Directed by Ib Melchior
Starring Preston Foster, Philip Carey, Merry Anders, John Hoyt, Joan Woodbury, Delores Welles, Forrest Ackerman
Who can resist a picture from American International in 1964 that gives you a Playboy Playmate (Delores Welles, June 1960), hideous mutants and Forrest J. Ackerman and promises to let you “SEE women use the Love Machine to allay the male shortage!”
Merry Anders and Delores Welles dig the future.
Ib Melchior’s ideas were too big for his budget, but he still managed to pull off a pretty big-looking sci-fi flick. This thing just oozes mid-century, early 60s cool — from the costumes and hairstyles to the sets and the tacky Pathécolor (shot by the great Vilmos Zsigmond).
Scorpion Releasing is bringing this crazy thing to Blu-Ray, distributed by Kino Lorber, in April. Highly recommended.
Directed by Charles B. Pierce
Starring Lee Majors, Cornel Wilde, Mel Ferrer, Jack Elam, Susie Coelho, Christopher Connelly, Jimmy Clem, Deacon Jones
When it comes to costume films, I tend to prefer the cheap, cheesy exploitation pictures to the serious epic ones. And they don’t come much cheesier than the gloriously stupid The Norseman (1978) starring Lee Majors.
The premise is pretty simple: the Six Million Dollar Man is a Viking who comes to North America about 500 years before Columbus got here — and has to fight it out with the Indians. And in a subplot that’s never fleshed out, the Viking Jack Elam must’ve fraternized with the Native American ladies, since his wild-eyed bloodline turns up in lots of Westerns in the 1950s.
Lee Majors did The Norseman between The Six Million Dollar Man and The Fall Guy. He got half a million bucks and a percentage. Cornel Wilde and Mel Ferrer round out the cast. Charles B. Pierce (The Legend Of Boggy Creek, The Town That Dreaded Sundown) wrote, produced and directed it, and American International handled the distribution. It’s pretty terrible, but that’s of little consequence here.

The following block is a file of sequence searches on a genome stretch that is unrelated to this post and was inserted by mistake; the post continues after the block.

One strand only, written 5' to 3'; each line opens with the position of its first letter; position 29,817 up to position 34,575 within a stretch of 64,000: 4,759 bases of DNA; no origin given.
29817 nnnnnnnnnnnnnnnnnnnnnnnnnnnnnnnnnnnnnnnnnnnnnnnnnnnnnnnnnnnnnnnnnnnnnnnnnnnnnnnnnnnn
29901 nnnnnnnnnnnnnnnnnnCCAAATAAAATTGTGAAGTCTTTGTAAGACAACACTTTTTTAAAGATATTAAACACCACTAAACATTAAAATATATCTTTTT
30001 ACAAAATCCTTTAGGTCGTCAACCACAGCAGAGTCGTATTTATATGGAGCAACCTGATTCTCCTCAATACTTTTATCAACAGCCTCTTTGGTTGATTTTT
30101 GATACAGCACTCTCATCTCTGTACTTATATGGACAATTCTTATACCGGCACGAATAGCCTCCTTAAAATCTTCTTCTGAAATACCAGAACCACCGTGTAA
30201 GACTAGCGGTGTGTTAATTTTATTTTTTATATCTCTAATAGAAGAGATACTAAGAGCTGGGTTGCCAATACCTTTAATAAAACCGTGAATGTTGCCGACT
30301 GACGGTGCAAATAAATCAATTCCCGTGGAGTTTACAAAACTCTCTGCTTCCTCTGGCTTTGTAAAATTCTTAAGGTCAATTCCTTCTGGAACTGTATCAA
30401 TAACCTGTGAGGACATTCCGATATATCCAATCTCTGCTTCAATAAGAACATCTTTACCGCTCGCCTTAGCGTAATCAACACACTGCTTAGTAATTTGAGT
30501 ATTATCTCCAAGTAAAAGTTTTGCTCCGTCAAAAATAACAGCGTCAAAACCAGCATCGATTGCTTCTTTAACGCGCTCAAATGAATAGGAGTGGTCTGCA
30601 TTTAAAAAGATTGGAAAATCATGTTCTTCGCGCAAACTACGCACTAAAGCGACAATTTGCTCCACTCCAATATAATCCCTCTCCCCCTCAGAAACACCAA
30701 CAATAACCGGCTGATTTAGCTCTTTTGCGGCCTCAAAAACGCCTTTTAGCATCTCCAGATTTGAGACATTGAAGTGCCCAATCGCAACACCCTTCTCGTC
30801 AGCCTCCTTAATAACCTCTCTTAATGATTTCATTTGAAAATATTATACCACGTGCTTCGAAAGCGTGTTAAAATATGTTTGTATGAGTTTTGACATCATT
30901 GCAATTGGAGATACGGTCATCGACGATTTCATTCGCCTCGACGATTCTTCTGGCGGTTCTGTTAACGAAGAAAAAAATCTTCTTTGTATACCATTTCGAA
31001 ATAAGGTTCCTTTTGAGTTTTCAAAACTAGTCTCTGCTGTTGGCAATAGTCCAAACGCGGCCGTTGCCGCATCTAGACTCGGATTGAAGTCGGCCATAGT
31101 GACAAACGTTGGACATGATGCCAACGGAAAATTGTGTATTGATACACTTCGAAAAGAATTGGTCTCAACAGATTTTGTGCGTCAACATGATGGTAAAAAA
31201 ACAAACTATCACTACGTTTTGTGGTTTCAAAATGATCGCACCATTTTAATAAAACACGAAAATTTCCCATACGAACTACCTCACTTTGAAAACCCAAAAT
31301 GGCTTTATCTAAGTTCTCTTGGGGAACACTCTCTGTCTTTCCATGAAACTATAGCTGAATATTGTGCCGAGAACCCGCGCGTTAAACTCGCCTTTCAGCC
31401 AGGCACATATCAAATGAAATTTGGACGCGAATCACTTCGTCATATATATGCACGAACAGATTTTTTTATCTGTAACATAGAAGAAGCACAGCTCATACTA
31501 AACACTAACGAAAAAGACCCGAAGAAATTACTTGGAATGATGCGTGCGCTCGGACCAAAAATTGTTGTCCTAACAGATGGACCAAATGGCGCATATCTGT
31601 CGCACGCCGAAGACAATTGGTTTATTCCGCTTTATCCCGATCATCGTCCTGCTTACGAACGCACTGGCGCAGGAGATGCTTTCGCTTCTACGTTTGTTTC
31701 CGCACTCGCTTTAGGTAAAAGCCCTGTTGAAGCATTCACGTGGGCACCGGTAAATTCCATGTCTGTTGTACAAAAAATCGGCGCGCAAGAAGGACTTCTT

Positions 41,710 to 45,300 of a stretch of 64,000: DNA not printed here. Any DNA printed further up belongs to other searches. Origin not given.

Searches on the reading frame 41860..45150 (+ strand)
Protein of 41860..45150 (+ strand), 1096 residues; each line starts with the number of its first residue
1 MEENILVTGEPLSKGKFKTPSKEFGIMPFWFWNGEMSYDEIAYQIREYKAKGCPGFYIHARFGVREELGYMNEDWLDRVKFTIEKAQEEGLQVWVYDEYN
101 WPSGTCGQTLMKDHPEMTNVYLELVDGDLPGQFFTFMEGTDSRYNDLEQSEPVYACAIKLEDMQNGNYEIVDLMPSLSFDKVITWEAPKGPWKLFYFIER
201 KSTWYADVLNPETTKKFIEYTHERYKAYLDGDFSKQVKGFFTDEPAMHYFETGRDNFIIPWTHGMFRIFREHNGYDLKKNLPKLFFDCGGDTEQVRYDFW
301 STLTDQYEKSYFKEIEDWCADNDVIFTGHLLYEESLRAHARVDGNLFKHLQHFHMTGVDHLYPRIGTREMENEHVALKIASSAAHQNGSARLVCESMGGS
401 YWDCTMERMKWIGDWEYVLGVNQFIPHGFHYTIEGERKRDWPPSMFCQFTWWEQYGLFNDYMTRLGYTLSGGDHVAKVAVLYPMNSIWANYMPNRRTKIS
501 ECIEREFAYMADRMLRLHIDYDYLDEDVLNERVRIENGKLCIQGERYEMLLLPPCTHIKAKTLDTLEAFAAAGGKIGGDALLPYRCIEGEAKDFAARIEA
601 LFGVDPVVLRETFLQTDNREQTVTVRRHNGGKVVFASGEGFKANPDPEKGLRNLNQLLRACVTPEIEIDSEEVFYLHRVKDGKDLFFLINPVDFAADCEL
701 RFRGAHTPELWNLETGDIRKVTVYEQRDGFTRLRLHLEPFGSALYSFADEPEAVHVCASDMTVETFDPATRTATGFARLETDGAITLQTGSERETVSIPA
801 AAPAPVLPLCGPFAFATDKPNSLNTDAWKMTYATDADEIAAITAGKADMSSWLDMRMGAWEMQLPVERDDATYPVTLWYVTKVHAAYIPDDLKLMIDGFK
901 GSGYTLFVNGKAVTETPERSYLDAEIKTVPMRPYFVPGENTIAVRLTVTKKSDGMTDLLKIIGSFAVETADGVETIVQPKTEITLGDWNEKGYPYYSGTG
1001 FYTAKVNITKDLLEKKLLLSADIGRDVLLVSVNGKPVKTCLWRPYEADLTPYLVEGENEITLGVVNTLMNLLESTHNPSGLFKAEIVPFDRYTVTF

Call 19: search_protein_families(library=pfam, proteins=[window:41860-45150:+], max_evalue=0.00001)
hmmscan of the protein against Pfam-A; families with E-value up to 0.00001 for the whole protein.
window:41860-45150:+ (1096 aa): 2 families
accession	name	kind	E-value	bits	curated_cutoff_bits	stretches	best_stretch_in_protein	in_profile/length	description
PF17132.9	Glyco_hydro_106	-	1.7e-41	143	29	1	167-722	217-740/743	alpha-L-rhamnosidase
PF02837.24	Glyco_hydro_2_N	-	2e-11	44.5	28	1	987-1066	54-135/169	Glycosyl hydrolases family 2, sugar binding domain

I love to see anything bearing an AIP logo make it to Blu-Ray, and Kino Lorber and Scorpion Releasing are bringing The Norseman to the format in February of 2021. See, once we get out of 2020, things are gonna get better.
Directed by John Frankenheimer
Starring Burt Lancaster, Paul Scofield, Jeanne Moreau
The Train (1965) is a terrific action picture – and though it takes place in the later days of World War II, it’s not a war movie in the usual sense. It was shot on location in France, blowing up real stuff and wrecking real trains, with Burt Lancaster doing his own stunts.
Lancaster is a railroad worker and part of the French Resistance, near the end of the war in Europe, trying to keep the Nazis from leaving France with a train loaded with plundered artwork. He spends most of the film doing all he can to delay the train — knowing the Allies will arrive soon. Whether he’s wrecking trains, running around with a German MP 40 machine gun, or just standing around smoking, Lancaster is unbelievably cool in this movie.
Lancaster, Frankenheimer and The Train.
Arthur Penn was to direct, but he was fired after a few days. John Frankenheimer was brought in — and he stopped everything to rethink the picture a bit. As much as I like Arthur Penn, I think The Train was better suited to Frankenheimer. It’s a top-notch suspense film.
The B&W cinematography from Jean Tournier and Walter Wottitz is really something — so is the editing by David Bretherton. If the Kino Lorber Blu-Ray (coming in January) looks like the previous Twilight Time release, it’ll be stunning. Highly, highly recommended.